This work was carried out within the framework of the HOOPLA WEAMEC project : “New methodological approaches for impact studies of offshore wind power farming structures on benthic habitats : case study of haploops fields”.
This project is a WEAMEC project with the funding from the Pays de la Loire Region.
In at least 3 bays of south Brittany, in the Concarneau bay, offshore Le Croisic archipelago and in the external part of the Loire river estuary, dense settlements of several thousands individuals per square meters, of tubes dwelling amphipods, Haploops antennata, have been reported as being perfectly superimposed to fields of pockmarks (crater-like figures visible in soft sediment seafloor that mark fluids expulsions). This ecosystem’s engineer species plays a sedimentological key role in the environmental processes and increases local biodiversity. Offshore Le Croisic, a two year space-time evolution monitoring (between 2017 and 2018) of the Haploops settlement and pockmarks field have been conducted. Boundaries limits of the Haploops settlement have been defined and compared over these two years and a large expansion have been determined in the southwestern part of the settlement. There, around 1.7 square kilometer have been colonized by the amphipods.
Sedimentary characteristics and tubes length and densities (measured and calculation from a grab volume) of 4 different colonization step of the settlement have been compared. In the ancient cover, differences can be made between the center and the edge of the cover. Newly colonized area show the growth rate of the tube as well as the colonization rate of these new areas. The presence of the Haploops settlement transformed the seafloor sediments by aggregating fine grain particle as soon as they colonized it. The muddy environment appears not to be a prerequisite for the settlement but a consequence of it.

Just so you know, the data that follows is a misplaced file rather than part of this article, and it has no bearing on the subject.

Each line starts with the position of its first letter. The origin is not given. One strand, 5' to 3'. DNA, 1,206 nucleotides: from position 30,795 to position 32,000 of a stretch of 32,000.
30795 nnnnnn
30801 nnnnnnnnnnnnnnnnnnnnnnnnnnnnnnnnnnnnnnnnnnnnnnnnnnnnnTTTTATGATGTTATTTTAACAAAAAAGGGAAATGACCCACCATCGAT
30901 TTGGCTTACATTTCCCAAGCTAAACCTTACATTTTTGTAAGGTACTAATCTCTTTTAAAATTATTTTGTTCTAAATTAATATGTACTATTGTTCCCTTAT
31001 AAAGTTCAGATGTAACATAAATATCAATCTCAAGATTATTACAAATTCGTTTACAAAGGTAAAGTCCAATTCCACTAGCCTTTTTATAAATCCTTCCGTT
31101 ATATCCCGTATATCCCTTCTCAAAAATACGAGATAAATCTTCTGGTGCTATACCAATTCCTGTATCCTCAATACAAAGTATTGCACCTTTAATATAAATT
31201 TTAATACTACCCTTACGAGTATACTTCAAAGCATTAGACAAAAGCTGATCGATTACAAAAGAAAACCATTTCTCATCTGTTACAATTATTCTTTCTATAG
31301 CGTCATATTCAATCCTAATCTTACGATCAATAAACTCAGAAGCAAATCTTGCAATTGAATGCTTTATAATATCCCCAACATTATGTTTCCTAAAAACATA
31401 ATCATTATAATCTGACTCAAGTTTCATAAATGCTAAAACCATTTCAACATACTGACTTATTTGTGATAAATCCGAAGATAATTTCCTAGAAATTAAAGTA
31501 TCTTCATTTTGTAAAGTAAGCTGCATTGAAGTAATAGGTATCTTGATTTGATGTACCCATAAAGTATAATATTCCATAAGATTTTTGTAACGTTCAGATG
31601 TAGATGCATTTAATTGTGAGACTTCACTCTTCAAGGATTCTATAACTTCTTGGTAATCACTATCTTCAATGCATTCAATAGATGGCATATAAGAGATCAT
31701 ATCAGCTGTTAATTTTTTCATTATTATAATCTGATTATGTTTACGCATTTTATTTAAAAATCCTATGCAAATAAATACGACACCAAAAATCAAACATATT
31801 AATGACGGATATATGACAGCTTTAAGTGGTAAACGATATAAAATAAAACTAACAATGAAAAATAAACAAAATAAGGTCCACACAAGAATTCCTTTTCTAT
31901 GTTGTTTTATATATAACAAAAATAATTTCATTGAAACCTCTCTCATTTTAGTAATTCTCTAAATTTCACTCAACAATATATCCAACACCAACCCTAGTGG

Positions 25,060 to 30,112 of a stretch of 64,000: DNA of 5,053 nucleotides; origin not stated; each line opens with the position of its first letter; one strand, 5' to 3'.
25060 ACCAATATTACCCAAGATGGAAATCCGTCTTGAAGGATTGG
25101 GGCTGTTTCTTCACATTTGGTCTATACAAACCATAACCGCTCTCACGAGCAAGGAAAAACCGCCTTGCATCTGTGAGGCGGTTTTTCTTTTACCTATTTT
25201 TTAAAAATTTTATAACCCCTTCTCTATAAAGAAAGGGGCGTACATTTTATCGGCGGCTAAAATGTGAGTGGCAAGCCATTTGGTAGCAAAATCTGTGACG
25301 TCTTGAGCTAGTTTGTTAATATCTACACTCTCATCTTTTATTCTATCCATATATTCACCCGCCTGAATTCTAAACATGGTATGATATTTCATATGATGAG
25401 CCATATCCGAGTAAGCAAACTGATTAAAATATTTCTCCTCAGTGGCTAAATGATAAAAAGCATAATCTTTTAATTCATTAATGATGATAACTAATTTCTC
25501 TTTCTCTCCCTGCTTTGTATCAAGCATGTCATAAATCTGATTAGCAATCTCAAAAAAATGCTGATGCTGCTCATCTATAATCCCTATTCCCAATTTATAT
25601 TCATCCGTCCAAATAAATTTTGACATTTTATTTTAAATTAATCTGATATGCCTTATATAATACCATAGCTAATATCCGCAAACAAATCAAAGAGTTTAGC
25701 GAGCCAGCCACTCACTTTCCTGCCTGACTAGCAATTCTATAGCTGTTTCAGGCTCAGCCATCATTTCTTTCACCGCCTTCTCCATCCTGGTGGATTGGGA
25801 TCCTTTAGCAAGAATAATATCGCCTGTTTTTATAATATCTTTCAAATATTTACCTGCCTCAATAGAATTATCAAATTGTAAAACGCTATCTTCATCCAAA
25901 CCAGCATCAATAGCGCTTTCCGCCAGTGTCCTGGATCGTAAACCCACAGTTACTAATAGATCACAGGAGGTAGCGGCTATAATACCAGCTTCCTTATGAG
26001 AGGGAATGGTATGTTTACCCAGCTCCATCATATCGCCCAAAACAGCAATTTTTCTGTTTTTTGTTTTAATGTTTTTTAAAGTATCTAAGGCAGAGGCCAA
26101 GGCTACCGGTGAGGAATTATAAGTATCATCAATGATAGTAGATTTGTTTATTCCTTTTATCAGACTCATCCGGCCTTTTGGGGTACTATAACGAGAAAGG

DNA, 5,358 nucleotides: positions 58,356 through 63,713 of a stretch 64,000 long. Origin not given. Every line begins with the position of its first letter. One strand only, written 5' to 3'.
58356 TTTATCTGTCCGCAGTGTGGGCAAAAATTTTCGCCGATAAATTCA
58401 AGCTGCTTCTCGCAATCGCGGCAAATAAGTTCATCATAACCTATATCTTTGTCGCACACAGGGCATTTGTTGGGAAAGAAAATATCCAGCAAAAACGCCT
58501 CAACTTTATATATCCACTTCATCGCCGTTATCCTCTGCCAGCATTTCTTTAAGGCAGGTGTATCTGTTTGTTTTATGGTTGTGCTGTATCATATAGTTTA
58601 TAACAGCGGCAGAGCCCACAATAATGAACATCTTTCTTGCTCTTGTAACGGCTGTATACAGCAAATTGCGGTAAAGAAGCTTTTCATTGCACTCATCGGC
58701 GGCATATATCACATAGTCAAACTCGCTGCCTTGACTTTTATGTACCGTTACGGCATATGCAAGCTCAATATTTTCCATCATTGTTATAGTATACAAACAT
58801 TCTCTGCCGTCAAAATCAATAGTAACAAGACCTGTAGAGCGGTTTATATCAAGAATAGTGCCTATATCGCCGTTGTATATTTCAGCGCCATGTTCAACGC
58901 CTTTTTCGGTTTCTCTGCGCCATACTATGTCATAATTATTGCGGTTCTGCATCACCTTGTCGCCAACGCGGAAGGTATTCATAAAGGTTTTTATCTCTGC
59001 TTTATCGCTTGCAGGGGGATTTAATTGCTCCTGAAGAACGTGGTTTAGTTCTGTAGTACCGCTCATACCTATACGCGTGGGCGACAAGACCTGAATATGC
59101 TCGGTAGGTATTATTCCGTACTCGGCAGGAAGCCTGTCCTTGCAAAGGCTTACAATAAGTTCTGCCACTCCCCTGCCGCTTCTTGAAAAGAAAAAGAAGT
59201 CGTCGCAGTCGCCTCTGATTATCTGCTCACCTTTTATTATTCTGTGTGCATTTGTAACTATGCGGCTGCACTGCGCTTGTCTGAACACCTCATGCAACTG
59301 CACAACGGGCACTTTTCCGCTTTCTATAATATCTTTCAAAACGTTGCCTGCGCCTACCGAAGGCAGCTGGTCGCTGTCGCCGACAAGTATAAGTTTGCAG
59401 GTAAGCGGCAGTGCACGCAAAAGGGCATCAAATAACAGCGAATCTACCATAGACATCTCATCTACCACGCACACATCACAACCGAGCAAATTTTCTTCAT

Manual count of the pockmarks have been carried out on representative areas and positive correlation were obtained between expansion zones and pockmarks apparitions. The areas where the Haploops are expending corresponds to the areas where numerous pockmarks already exist or appear, and these pockmarks are located were the enhanced gas reflector (traducing the gas stopped under an impermeable layer) is shallower in the sedimentary column.
As Haploops seem to not contain the necessary bacteria to directly consume methane, indirect explanation should be proposed. Pockmarks should thus either (i) directly expulse some nutrients necessary for Haploops development, or (ii) the upcoming methane induce chemical reactions at seafloor surface, which may be used to locally increase the primary production of phytoplankton.